Horticulture producer Ed Fagan would buy a robot to use in his farming system “straight away”. The mixed farmer from Cowra in NSW has been involved in conceptual testing of the Ladybird Farm Robot and the RIPPA (Robot for Intelligent Perception and Precision Application).
Both robots were developed through a Horticulture Innovation Australia project and will be used at the new HIA Centre For Robotics.
Mr Fagan said the robots would help cut down on labour costs and provide higher quality assurance.
Growing corn, baby leaf salad, onions and beetroot, Mr Fagan said labour costs were increasing every year, alongside tighter specifications for products.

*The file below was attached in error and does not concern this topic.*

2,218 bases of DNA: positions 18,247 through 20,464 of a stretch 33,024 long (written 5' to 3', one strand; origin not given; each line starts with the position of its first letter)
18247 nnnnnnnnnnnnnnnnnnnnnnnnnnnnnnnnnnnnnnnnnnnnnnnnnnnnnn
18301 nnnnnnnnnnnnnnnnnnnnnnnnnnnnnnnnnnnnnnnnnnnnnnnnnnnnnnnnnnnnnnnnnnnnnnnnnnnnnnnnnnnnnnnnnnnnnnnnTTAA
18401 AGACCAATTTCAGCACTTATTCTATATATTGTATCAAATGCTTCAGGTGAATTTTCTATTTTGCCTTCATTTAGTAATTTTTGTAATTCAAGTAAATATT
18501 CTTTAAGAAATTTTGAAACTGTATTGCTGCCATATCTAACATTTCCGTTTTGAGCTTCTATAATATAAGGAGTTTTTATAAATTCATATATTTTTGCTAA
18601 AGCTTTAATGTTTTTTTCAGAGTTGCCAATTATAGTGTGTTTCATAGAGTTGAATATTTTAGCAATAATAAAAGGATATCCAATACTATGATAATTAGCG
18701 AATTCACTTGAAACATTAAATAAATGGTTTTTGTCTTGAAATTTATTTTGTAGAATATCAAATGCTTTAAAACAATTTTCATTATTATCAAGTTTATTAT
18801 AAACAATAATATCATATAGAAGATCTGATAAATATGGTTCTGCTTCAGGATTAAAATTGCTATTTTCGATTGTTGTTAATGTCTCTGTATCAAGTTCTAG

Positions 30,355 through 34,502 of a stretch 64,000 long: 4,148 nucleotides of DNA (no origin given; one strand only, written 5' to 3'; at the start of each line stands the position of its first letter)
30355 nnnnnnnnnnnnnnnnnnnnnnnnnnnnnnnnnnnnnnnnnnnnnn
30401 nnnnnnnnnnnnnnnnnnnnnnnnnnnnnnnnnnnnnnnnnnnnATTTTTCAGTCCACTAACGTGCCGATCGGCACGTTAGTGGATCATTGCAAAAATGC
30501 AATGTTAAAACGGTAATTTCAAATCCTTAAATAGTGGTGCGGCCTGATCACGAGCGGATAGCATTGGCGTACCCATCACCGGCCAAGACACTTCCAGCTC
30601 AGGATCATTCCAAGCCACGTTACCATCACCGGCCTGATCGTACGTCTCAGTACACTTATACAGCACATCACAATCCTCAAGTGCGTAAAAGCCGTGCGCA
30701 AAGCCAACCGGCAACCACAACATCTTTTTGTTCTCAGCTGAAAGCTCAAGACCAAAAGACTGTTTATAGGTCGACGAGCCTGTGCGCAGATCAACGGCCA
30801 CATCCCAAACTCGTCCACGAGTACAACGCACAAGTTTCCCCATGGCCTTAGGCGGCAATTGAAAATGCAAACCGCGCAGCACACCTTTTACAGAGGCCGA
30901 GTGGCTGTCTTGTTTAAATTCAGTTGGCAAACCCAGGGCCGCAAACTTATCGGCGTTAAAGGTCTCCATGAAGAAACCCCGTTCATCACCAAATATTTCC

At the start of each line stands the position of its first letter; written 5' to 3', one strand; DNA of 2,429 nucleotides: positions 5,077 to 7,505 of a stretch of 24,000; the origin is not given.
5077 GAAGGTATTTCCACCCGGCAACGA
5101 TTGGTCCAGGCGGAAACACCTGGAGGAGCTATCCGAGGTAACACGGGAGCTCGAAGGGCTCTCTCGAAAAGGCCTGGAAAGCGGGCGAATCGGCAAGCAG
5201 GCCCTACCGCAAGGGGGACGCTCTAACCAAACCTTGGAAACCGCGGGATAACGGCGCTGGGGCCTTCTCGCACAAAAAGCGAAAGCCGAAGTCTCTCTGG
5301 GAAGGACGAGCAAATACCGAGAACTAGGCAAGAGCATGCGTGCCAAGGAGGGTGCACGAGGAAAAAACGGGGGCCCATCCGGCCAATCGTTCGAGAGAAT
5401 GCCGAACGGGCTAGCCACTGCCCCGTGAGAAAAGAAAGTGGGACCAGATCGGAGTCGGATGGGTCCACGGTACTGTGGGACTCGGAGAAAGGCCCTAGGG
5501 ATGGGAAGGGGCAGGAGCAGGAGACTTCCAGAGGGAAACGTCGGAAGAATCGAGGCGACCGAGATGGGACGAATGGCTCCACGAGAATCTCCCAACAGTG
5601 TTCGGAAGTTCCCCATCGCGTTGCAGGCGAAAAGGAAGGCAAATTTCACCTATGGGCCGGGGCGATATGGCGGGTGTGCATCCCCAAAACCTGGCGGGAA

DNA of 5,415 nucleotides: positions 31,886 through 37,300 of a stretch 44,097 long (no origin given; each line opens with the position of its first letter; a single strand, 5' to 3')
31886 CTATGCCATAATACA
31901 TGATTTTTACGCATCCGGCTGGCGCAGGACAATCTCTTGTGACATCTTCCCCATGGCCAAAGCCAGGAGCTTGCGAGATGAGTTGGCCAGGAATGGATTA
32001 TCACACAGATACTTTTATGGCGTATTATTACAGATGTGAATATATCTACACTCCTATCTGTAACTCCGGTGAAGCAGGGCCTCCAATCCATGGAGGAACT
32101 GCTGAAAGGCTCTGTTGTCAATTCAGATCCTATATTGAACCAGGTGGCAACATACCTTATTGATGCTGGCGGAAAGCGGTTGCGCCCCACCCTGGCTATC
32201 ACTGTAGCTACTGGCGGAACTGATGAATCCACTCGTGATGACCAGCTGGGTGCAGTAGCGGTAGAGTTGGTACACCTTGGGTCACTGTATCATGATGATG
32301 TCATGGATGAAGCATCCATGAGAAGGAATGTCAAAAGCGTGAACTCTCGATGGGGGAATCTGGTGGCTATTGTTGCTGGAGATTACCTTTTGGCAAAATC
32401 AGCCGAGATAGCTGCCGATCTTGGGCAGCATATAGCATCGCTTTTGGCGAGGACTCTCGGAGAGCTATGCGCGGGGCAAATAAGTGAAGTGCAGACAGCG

“A robot, which can pick up a foreign body such as a twig in baby leaf salad, would give customers the confidence we are doing all we can to ensure food safety,” he said.
Mr Fagan said a robot could tell in 50ha of baby spinach if there was an object, such as a twig or weed, that wasn’t supposed to be there and he wouldn’t see.
He also said the robots could run all day and night, through hot or cold conditions and to a consistent level.
Although the robots were not yet commercially available, Mr Fagan said he’d buy one for use on his farm as soon as possible.
The robots use sensors to identify different crops, projected yields, identify weeds and spray or pull weeds.